Ullin, Illinois

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Ullin
Village
Ullin, with the ICR Depot on the left
Ullin, with the ICR Depot on the left
Location of Ullin in Pulaski County, Illinois.
Location of Ullin in Pulaski County, Illinois.
Location of Illinois in the United States
Location of Illinois in the United States
Coordinates: 37°16′40″N 89°10′54″W / 37.27778°N 89.18167°W / 37.27778; -89.18167Coordinates: 37°16′40″N 89°10′54″W / 37.27778°N 89.18167°W / 37.27778; -89.18167
Country United States
State Illinois
County Pulaski
Area[1]
 • Total 2.86 sq mi (7.42 km2)
 • Land 2.81 sq mi (7.28 km2)
 • Water 0.05 sq mi (0.14 km2)
Population (2010)
 • Total 463
 • Estimate (2016)[2] 420
 • Density 149.41/sq mi (57.69/km2)
Time zone UTC-6 (CST)
 • Summer (DST) UTC-5 (CDT)
ZIP Code(s) 62992
Area code(s) 618
FIPS code 17-76615
Wikimedia Commons Ullin, Illinois

Ullin is a village in Pulaski County, Illinois, United States. The population was 779 at the 2000 census.

History[edit]

Ullin was established as a site along the Illinois Central Railroad in the mid-1850s. Some sources suggest it was named for a Gaelic folk hero who frequently appears in the works of the poet Ossian.[3] Other sources suggest it was named for its first postmaster, Samuel Ulen.[4] A post office was established in 1856, and the village was platted the following year. Ullin incorporated in 1900.[3]

Geography[edit]

Ullin is located at 37°16′40″N 89°10′54″W / 37.27778°N 89.18167°W / 37.27778; -89.18167 (37.277861, -89.181533).[5] The village is situated along the Cache River north of Cairo. The Cypress Creek National Wildlife Refuge lies to the east of Ullin. Interstate 57 passes along the village's eastern border.

According to the 2010 census, Ullin has a total area of 2.862 square miles (7.41 km2), of which 2.81 square miles (7.28 km2) (or 98.18%) is land and 0.052 square miles (0.13 km2) (or 1.82%) is water.[6]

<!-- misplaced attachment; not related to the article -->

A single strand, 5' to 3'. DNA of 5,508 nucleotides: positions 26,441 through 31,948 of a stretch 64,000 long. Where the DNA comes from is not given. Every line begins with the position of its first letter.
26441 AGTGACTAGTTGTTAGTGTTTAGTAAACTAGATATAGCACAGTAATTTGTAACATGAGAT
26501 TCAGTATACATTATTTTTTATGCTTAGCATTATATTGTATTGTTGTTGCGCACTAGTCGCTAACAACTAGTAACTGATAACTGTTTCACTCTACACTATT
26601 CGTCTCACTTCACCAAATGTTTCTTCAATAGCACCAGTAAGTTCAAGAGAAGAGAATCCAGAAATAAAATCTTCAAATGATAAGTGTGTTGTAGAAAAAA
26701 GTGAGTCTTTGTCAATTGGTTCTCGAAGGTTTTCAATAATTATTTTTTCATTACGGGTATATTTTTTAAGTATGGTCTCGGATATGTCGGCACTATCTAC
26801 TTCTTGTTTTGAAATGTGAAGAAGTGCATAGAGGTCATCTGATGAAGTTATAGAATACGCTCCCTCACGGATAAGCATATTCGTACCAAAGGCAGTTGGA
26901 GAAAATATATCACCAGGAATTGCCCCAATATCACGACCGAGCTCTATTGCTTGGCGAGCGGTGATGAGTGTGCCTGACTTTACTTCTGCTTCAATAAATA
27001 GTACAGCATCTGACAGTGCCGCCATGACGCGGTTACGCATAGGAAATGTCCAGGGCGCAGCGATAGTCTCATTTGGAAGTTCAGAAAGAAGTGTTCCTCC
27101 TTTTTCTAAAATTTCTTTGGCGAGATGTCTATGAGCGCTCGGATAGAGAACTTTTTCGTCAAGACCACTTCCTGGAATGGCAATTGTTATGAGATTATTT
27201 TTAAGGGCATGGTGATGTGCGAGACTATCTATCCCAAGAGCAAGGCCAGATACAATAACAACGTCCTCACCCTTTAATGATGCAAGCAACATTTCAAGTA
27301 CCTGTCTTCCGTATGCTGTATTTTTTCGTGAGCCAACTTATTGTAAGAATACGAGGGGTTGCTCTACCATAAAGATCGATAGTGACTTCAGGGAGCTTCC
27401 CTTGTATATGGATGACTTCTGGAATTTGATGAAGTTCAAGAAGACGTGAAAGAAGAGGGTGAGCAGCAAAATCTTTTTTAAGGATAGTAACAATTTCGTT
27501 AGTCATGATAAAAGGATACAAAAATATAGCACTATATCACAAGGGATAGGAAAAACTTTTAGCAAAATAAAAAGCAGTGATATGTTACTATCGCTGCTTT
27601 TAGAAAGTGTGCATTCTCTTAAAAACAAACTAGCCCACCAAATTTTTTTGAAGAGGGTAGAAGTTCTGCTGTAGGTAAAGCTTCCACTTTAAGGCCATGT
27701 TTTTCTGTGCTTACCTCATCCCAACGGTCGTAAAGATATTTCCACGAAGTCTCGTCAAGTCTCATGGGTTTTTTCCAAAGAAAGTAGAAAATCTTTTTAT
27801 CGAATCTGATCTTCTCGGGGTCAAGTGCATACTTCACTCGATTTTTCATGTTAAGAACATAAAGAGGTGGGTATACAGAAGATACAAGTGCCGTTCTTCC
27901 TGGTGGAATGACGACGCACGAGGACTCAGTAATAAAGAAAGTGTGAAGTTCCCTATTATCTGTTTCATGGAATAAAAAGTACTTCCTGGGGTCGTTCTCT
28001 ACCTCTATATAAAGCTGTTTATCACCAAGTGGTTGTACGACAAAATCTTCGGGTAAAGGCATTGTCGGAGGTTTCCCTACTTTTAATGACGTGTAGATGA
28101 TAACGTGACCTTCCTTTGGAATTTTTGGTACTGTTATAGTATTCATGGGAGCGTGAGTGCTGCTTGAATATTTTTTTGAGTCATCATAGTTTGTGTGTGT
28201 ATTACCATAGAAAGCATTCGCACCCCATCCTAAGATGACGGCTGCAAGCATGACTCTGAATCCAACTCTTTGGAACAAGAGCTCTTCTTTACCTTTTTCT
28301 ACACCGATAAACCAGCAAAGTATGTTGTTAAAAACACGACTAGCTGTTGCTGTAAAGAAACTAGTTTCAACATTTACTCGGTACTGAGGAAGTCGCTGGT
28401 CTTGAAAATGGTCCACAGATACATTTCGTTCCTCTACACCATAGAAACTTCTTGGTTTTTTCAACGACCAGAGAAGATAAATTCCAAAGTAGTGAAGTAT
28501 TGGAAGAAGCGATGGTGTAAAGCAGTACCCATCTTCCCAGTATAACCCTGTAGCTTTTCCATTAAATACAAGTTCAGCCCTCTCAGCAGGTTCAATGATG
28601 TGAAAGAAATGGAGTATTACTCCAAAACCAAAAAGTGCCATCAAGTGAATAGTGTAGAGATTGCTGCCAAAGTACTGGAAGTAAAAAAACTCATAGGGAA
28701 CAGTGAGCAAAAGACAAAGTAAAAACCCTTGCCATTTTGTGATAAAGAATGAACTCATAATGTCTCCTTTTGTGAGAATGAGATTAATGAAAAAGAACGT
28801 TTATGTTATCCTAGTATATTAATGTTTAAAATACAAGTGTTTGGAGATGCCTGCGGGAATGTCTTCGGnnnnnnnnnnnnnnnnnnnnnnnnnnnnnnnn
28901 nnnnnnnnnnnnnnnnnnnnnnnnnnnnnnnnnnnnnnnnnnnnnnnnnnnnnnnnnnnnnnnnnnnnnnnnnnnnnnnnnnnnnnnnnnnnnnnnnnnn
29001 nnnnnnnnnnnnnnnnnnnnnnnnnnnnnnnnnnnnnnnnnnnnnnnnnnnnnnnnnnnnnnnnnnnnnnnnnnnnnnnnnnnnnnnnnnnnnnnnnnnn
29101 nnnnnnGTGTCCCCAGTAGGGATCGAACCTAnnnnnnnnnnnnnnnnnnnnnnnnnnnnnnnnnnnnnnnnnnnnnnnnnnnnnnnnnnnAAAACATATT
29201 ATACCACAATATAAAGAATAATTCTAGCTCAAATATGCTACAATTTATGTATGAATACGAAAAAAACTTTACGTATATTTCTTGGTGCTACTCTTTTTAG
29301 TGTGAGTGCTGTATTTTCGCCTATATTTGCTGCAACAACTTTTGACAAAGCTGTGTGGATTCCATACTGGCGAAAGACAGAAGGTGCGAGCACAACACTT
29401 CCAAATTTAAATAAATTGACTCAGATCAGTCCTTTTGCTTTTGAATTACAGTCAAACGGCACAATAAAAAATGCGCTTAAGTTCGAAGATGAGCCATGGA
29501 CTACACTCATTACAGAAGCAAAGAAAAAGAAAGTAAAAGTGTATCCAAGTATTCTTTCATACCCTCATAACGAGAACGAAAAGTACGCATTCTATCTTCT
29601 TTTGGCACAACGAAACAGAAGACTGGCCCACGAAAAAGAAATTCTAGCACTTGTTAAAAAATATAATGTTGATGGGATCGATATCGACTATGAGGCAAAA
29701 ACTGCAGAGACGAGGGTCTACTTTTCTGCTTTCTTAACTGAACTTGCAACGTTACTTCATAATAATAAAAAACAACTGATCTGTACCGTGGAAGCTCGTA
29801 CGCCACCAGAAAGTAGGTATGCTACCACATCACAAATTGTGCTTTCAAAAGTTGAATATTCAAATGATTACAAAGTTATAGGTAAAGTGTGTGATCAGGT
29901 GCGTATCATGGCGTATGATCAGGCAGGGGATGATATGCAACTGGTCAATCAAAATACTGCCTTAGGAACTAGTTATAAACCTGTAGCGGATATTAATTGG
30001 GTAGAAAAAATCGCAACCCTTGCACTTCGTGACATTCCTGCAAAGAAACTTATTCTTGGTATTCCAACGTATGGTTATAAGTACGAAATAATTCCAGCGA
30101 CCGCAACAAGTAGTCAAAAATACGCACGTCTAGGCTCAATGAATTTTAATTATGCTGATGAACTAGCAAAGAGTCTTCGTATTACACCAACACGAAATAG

Demographics[edit]

Historical population
Census Pop.
1910670
1920652−2.7%
193080022.7%
19408273.4%
1950773−6.5%
1960577−25.4%
1970546−5.4%
19805500.7%
1990402−26.9%
200077993.8%
2010463−40.6%
Est. 2016420[2]−9.3%
U.S. Decennial Census[7]

As of the census[8] of 2000, there were 779 people, 247 households, and 145 families residing in the village. The population density was 272.1 people per square mile (105.2/km²). There were 273 housing units at an average density of 95.3 per square mile (36.9/km²). The racial makeup of the village was 57.25% White, 31.84% African American, 7.57% Asian, 0.51% from other races, and 2.82% from two or more races. Hispanic or Latino of any race were 5.91% of the population.

There were 247 households out of which 30.8% had children under the age of 18 living with them, 37.2% were married couples living together, 15.8% had a female householder with no husband present, and 40.9% were non-families. 38.9% of all households were made up of individuals and 27.1% had someone living alone who was 65 years of age or older. The average household size was 2.21 and the average family size was 2.97.

In the village, the population was spread out with 24.1% under the age of 18, 10.5% from 18 to 24, 32.6% from 25 to 44, 17.3% from 45 to 64, and 15.4% who were 65 years of age or older. The median age was 36 years. For every 100 females, there were 129.1 males. For every 100 females age 18 and over, there were 139.3 males.

The median income for a household in the village was $20,000, and the median income for a family was $31,979. Males had a median income of $29,049 versus $21,607 for females. The per capita income for the village was $12,789. About 9.8% of families and 16.8% of the population were below the poverty line, including 11.6% of those under age 18 and 25.4% of those age 65 or over.

See also[edit]

References[edit]

  1. ^ "2016 U.S. Gazetteer Files". United States Census Bureau. Retrieved Jun 30, 2017. 
  2. ^ a b "Population and Housing Unit Estimates". Retrieved June 9, 2017. 
  3. ^ a b Echols, Paul E. (April 15, 1999). "National Register of Historic Places Registration Form: Illinois Central Railroad Depot" (PDF). National Park Service. Retrieved October 7, 2017. 
  4. ^ Edward Callary, Place Names of Illinois (University of Illinois Press, 2010), p. 353.
  5. ^ "US Gazetteer files: 2010, 2000, and 1990". United States Census Bureau. 2011-02-12. Retrieved 2011-04-23. 
  6. ^ "G001 - Geographic Identifiers - 2010 Census Summary File 1". United States Census Bureau. Retrieved 2015-12-25. 
  7. ^ "Census of Population and Housing". Census.gov. Retrieved June 4, 2015. 
  8. ^ "American FactFinder". United States Census Bureau. Retrieved 2008-01-31. 

External links[edit]